Christina H. Lee, Valerie Anne Zukin

10:10 Who Is Eligible for Bond Proceedings Once Detention Is Prolonged?
How to determine eligibility after the Supreme Court’s February 27, 2018 opinion in Jennings v. Rodriguez and how to obtain a prolonged detention bond hearing for your client.

After an initial bond hearing, §1003.19(e) limits requests for subsequent bond hearings to written requests showing that the alien’s circumstances have changed materially since the prior bond hearing.  According to Matter of Joseph, 22 I&N Dec. 799 (BIA 1999), a respondent is always entitled to a hearing to determine whether he or she is subject to mandatory detention.  During a “Joseph Hearing,” where an attorney challenges whether a client is subject to mandatory detention, one can argue that a client was never convicted of a crime, that the client is not removable, or, depending on the circuit, may be able to argue that ICE did not take custody of the client directly from physical criminal custody.

On February 27, 2018, the U.S. Supreme Court reversed a Ninth Circuit ruling in Jennings v. Rodriguez, ruling that immigrants do not have a right to periodic bond hearings.  This panel will discuss pending litigation challenging the denial of six month bond hearings for respondents in reinstatement proceedings and other similar cases.  There will also be a discussion regarding individuals in withholding-only proceedings, and how they are still eligible for prolonged detention bond hearings under Diouf v. Napolitano.
Lisa Knox, Alison Pennington

11:10 Networking Break

11:25 How to Prepare for a Bond Hearing?
General mechanics and tips on preparing clients and witnesses for custody hearings and the different burdens of proof for initial bond hearings and prolonged detention bond hearings.

This panel will focus on how to best advocate for clients to be released on bond or conditional parole. In preparing for a bond hearing, it is important to meet directly with the client beforehand to adequately prepare him or her for testimony.  Additionally, supporting documents should be gathered for the detained client, including letters of support, proof of status of family members, and proof that a client will be entering into a rehabilitation program, depending on the circumstances of the case.  Aside from working with the client directly, as well as the client’s family members, other factors to consider are having pre-trial discussions with the Office of the Chief Counsel, preparing a witness list, and establishing a record for appeal.  This part of the panel will review the nuts and bolts of presenting a strong case during custody hearings, and also discuss what the immigration judge wants to know and will weigh as factors in determining whether your client will receive bond.  There will also be a discussion regarding issues to consider in the context of pro bono representation.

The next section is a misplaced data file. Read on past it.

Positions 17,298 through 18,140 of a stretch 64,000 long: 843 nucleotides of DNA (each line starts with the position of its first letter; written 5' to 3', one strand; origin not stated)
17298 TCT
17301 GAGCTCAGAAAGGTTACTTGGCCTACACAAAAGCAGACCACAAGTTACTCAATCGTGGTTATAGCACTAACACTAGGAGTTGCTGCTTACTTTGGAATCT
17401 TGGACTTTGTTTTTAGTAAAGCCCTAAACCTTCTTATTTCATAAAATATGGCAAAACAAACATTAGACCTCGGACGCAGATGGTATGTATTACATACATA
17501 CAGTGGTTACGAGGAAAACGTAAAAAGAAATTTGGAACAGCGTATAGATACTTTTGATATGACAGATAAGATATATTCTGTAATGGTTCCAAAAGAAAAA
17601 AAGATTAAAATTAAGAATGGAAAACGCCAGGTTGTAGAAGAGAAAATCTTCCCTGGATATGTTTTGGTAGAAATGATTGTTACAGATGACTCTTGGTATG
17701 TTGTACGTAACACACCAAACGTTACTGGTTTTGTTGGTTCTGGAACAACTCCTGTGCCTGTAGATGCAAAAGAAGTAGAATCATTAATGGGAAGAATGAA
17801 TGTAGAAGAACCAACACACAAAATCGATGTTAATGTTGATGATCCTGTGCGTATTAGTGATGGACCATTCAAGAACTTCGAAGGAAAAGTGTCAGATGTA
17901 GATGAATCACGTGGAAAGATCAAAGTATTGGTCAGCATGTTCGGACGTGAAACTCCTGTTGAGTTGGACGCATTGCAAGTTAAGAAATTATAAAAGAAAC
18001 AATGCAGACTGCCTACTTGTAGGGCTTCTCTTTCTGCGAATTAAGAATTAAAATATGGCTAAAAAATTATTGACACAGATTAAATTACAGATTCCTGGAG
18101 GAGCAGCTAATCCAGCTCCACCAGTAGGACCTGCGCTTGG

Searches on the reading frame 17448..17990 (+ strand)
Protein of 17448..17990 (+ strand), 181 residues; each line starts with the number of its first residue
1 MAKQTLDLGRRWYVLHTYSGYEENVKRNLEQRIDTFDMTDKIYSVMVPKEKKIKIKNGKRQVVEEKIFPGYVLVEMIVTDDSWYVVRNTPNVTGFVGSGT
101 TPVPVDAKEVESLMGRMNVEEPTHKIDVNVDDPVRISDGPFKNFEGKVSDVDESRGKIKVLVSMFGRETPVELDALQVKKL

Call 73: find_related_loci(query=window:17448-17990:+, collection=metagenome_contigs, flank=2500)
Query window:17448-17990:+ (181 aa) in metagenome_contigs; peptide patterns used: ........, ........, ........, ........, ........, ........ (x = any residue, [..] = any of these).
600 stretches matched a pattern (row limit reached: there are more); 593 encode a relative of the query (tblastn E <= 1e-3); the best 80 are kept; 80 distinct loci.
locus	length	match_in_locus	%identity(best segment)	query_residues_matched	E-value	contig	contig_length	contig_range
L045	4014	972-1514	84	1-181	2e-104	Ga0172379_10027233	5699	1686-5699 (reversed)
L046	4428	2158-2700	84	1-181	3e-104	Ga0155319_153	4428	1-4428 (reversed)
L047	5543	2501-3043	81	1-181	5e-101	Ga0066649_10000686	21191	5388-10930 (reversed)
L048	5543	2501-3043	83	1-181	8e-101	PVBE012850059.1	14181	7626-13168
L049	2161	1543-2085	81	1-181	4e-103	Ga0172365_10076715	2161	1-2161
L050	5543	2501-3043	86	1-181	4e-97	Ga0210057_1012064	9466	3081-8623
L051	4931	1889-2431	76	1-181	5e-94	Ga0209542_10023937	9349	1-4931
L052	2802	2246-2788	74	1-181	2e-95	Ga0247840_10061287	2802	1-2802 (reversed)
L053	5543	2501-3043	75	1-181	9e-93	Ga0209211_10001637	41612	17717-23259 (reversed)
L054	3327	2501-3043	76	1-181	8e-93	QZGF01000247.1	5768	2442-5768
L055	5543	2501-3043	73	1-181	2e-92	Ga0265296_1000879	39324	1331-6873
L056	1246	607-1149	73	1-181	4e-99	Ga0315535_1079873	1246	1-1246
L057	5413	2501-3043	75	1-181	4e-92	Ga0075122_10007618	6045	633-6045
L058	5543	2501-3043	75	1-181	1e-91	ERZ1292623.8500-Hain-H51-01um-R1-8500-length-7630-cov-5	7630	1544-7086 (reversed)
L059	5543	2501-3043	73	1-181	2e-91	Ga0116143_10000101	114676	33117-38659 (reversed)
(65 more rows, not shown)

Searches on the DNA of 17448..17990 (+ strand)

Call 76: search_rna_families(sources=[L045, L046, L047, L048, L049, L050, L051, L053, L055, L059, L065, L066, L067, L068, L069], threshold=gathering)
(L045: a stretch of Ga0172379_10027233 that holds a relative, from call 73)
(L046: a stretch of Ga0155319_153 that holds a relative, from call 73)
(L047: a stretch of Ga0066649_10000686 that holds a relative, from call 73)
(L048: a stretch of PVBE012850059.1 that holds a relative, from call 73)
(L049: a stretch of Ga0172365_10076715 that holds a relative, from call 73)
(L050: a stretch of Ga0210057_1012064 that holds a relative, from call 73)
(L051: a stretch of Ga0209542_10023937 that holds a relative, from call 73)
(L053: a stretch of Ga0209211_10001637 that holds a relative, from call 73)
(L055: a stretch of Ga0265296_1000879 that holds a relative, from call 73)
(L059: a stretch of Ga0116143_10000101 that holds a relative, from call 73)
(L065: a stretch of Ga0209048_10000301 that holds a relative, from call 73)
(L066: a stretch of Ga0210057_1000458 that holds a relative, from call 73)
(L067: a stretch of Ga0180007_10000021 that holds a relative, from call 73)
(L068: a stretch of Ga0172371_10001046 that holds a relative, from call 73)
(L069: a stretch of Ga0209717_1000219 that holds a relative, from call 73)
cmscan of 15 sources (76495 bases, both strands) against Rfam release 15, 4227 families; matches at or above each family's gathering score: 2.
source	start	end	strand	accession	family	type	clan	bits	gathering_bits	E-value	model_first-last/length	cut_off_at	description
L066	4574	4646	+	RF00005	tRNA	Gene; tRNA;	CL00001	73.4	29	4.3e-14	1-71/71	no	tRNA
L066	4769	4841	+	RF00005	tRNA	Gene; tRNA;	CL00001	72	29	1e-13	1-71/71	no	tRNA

Lisa Knox, Christina H. Lee

12:25 Adjourn

Co-Chair(s)
Monica Oca Howell ~ Senior Immigration Attorney, CARECEN
Valerie Anne Zukin ~ Lead Attorney Coordinator, Northern California Collaborative for Immigrant Justice
Speaker(s)
Lisa Knox ~ Immigration Staff Attorney, Centro Legal de la Raza
Christina H. Lee ~ Founding Partner, Becker & Lee LLP
Alison Pennington ~ Senior Immigration Attorney, Centro Legal de la Raza
Program Attorney(s)
Christina Thompson ~ Senior Pro Bono Program Attorney, Practising Law Institute

San Francisco Seminar Location

PLI California Center, 685 Market Street, San Francisco, California 94105. (800) 260-4754.

San Francisco Hotel Accommodations

Park Central Hotel, 50 Third Street, San Francisco, CA 94103. 415-974-6400. When calling, please mention PLI and SET#287179. In addition, you may book online at Park Central Hotel PLI.

Omni Hotel San Francisco, 500 California Street, San Francisco, CA 94104. 415-677-9494.  When calling, please mention Practising Law Institute.  You may also book online at PLI Omni 2018.

Due to high demand we recommend reserving hotel rooms as early as possible.

General credit information about this format appears below. For credit information specific to this program, please choose your jurisdiction(s) in the Credit Information box on the right-hand side of this page.


U.S. MCLE States

Alabama: PLI’s live seminars qualify as “live” credit. There is no limit to the number of credits an attorney can earn via live seminars.

Alaska:  All PLI products can fulfill Alaska’s CLE requirements. There is no limit to the number of credits an attorney can earn via PLI products.

Arizona:  PLI’s live seminars qualify as “interactive CLE” credit. There is no limit to the number of credits an attorney can earn via interactive CLE programs.